How did you get involved with Black Girls Hike, and how did that led to you setting up Steppers UK?

I first got involved with BGH after posting on Instagram that I didn't know any other black people that enjoyed hiking. To my surprise, someone sent me a link to BGH and I remember being so happy! I attended a few walks and soon become a group leader in the Midlands. BGH really opened my eyes to the need of creating spaces for people to enjoy the outdoors in environments that are comfortable and familiar. Through BGH I was able to gain experience in leading groups and learn a bit more about the outdoor industry in general.

I first got involved after posting on Instagram that I didn't know any other black people that enjoyed hiking. To my surprise, someone sent me a link to BGH and I remember being so happy!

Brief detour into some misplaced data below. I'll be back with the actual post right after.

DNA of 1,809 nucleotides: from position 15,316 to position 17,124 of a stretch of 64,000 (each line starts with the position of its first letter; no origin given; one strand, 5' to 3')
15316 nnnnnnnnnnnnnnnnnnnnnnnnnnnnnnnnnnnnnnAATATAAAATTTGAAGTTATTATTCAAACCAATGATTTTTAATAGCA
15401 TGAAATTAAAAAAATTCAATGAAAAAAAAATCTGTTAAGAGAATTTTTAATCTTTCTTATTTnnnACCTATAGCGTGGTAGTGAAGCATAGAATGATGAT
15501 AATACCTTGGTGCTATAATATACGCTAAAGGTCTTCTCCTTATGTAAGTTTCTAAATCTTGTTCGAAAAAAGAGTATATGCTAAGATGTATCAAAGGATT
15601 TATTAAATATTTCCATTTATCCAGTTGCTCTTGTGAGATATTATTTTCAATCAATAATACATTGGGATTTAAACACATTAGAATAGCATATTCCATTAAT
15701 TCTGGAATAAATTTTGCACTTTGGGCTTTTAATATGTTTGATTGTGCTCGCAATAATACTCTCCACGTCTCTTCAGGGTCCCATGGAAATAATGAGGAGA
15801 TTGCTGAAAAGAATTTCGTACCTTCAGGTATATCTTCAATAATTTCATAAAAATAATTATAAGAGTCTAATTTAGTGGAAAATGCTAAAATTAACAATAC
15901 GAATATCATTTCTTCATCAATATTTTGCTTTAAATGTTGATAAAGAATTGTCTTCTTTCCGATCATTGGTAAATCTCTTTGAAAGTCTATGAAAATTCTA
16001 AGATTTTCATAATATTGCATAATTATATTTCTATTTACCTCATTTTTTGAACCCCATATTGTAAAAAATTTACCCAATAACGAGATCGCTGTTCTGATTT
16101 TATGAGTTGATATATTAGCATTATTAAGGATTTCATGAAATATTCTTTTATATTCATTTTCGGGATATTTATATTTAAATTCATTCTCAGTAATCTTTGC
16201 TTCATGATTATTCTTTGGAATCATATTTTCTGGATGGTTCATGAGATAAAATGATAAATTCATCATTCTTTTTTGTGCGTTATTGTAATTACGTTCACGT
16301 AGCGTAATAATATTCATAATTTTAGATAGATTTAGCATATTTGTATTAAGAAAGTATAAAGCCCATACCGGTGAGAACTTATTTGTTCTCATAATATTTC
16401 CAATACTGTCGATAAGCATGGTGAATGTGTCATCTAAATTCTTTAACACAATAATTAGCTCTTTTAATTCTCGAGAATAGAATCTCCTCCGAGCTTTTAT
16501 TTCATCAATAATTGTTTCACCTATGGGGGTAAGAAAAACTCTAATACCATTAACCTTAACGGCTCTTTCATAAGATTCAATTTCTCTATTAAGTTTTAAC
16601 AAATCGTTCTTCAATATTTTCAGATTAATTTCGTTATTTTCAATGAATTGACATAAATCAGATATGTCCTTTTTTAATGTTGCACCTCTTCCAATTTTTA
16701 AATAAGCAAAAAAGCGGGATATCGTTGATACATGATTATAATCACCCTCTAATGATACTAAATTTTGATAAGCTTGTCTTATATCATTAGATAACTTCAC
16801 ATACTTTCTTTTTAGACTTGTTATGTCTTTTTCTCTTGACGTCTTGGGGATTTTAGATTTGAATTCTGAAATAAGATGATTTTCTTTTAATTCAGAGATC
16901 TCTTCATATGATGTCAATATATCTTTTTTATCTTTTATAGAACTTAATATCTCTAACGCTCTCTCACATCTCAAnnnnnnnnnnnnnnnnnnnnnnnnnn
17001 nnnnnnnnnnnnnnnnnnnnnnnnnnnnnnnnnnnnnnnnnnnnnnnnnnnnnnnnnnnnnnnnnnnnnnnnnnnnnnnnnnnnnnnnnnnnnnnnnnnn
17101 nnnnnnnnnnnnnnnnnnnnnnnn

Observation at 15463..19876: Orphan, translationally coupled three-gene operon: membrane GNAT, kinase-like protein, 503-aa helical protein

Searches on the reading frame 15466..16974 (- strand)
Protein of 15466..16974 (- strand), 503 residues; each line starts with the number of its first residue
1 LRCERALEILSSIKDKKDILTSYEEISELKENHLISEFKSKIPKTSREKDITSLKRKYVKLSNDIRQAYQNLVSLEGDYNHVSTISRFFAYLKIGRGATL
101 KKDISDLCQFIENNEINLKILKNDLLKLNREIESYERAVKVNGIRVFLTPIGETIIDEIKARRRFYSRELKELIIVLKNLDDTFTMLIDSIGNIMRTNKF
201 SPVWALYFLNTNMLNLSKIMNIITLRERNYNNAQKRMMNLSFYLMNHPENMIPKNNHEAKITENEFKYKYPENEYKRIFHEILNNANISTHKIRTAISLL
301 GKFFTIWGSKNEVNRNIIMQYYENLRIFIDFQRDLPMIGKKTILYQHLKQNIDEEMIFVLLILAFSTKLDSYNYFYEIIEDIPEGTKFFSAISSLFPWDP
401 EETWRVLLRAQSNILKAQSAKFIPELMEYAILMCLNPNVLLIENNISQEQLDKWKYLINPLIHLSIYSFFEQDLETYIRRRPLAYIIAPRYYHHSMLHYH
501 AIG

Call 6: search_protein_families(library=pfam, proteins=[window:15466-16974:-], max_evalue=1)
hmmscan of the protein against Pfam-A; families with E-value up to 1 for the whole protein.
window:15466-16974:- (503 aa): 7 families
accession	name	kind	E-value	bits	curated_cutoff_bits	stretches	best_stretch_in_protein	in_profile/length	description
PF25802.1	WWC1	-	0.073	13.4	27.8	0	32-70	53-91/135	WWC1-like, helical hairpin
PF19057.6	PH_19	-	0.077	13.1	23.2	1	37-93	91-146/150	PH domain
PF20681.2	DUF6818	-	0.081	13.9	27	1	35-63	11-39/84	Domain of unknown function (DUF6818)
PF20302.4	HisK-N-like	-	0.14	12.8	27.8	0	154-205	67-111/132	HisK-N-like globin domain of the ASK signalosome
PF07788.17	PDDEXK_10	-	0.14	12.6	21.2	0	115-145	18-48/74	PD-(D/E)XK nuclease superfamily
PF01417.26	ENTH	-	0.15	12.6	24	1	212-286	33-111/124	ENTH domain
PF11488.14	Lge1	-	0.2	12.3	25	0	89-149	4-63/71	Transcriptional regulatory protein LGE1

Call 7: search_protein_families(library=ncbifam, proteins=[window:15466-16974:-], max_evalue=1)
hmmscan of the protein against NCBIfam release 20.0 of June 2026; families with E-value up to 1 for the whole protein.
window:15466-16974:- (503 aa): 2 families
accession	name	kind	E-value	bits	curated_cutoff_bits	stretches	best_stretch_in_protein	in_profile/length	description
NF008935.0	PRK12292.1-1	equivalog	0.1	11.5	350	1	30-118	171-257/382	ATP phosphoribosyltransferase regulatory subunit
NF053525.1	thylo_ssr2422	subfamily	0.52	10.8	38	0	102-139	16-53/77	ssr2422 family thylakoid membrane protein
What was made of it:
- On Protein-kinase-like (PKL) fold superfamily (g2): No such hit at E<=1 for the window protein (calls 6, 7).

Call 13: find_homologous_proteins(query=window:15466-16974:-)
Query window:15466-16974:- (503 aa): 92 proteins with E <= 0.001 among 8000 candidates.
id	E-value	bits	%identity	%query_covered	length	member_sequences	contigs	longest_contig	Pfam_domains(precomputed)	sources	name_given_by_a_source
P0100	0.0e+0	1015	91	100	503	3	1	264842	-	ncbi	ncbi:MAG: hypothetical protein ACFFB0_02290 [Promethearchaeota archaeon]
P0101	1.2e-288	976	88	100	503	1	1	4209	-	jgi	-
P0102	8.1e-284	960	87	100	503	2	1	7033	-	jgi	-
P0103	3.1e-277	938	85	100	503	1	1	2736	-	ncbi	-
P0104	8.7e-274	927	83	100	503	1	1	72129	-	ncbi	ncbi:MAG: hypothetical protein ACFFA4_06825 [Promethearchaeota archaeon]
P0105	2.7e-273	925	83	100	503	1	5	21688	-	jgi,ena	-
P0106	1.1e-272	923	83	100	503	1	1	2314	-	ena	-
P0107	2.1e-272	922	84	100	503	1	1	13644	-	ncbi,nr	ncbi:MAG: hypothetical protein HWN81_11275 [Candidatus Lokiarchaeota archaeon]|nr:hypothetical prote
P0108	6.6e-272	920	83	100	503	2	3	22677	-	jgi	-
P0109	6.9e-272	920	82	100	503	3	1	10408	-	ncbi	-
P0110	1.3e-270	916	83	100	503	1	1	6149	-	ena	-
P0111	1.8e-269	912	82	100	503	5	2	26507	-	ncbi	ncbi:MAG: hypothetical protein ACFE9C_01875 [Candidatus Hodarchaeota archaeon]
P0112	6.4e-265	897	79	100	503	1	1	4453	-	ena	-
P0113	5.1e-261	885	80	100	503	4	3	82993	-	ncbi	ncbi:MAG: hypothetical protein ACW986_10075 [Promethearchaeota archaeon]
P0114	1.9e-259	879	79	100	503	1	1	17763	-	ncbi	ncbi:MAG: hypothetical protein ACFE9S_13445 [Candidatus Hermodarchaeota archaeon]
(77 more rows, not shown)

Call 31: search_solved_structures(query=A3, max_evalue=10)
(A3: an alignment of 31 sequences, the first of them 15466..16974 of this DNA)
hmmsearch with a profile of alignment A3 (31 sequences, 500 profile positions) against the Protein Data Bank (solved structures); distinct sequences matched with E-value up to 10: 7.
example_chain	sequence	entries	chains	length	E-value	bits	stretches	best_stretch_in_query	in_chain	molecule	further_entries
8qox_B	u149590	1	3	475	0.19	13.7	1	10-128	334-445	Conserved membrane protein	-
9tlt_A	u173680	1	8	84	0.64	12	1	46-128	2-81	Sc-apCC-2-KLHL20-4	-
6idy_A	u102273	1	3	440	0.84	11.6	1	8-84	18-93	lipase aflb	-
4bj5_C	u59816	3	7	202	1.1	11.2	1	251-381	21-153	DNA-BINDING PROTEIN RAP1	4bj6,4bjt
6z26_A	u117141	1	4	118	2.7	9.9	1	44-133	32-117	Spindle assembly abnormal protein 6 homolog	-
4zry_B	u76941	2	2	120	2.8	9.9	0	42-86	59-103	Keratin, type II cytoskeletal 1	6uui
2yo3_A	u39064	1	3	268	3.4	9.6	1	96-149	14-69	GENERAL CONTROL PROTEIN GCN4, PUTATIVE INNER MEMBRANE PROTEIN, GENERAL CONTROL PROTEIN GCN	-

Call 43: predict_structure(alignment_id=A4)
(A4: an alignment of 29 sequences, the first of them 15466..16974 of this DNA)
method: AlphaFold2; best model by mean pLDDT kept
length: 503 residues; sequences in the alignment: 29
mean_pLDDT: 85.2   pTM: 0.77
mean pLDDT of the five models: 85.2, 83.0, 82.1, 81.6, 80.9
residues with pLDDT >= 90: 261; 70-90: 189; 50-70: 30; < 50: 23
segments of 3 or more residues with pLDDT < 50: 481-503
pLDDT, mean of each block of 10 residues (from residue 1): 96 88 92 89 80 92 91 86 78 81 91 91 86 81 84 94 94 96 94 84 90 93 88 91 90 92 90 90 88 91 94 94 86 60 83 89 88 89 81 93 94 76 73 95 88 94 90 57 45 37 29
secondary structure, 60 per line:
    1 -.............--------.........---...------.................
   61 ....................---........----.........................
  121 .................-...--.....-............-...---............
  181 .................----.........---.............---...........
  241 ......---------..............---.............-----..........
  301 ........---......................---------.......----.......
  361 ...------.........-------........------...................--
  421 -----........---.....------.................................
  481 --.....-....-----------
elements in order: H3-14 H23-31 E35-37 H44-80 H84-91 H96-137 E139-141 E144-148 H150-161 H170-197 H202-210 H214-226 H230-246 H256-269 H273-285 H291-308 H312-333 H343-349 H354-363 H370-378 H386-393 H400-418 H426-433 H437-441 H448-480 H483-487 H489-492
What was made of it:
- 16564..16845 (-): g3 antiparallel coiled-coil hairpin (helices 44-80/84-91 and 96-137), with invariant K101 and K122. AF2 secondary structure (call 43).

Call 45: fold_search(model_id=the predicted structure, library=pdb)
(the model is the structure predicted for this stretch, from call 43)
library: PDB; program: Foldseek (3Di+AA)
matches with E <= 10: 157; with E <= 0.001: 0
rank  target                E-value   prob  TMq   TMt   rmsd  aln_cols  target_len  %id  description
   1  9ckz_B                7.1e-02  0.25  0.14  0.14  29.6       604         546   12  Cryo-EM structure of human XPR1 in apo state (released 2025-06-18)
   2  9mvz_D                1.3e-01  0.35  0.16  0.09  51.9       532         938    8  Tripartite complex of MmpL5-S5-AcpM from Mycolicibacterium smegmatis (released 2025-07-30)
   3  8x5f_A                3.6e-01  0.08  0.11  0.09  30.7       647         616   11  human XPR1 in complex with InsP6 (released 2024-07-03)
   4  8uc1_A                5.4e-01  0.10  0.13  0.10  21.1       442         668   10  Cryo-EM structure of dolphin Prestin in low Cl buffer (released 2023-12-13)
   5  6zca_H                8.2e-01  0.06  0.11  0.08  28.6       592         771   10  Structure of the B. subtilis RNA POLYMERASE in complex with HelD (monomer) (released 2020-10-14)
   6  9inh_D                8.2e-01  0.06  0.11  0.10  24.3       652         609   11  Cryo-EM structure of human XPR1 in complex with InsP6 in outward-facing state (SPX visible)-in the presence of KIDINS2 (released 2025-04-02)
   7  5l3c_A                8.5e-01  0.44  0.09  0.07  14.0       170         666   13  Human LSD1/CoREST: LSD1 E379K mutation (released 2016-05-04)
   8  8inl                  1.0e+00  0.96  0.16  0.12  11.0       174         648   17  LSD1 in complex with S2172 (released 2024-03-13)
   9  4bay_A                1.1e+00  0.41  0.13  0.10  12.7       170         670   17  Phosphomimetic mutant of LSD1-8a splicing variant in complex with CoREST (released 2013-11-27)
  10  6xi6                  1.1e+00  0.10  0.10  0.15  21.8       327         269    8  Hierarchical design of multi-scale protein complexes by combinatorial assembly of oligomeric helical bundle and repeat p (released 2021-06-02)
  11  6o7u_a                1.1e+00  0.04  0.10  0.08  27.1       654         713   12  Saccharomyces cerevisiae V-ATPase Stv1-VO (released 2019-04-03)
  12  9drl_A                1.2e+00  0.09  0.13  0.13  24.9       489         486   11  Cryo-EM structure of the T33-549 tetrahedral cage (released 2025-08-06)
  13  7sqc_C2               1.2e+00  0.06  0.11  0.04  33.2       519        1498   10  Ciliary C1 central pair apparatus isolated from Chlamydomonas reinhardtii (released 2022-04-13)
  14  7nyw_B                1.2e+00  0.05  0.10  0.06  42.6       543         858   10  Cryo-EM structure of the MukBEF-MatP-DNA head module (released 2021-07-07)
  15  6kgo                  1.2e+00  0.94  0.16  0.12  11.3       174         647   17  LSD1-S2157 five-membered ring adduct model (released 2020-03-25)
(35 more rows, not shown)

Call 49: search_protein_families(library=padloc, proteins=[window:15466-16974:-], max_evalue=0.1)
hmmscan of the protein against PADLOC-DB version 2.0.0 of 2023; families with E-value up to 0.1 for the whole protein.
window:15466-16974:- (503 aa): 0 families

As well as BGH, I would go on regular walks with friends and we would often be the only 'people of colour' wherever we would go. I've always recognised that being black or brown, you are underrepresented outdoors and I wanted to find other avenues to promote diversity outdoors specifically encouraging more people from Black & Asian backgrounds. Fast forward to 2020, I launched Steppers.

What do you hope to achieve through Steppers, how does the organisation work, and how do you go about reaching people?

Steppers hopes to encourage people to reconnect with nature & provide them with the necessary skills and tools to navigate the outdoors, so they can confidently make walking/hiking a recreational part of their life and also just experience the profound effects of being in nature. Living in the city, often we life such fast paced life styles, so I think it's important to find ways to detach and clear your mind. Walking can provide that therapy.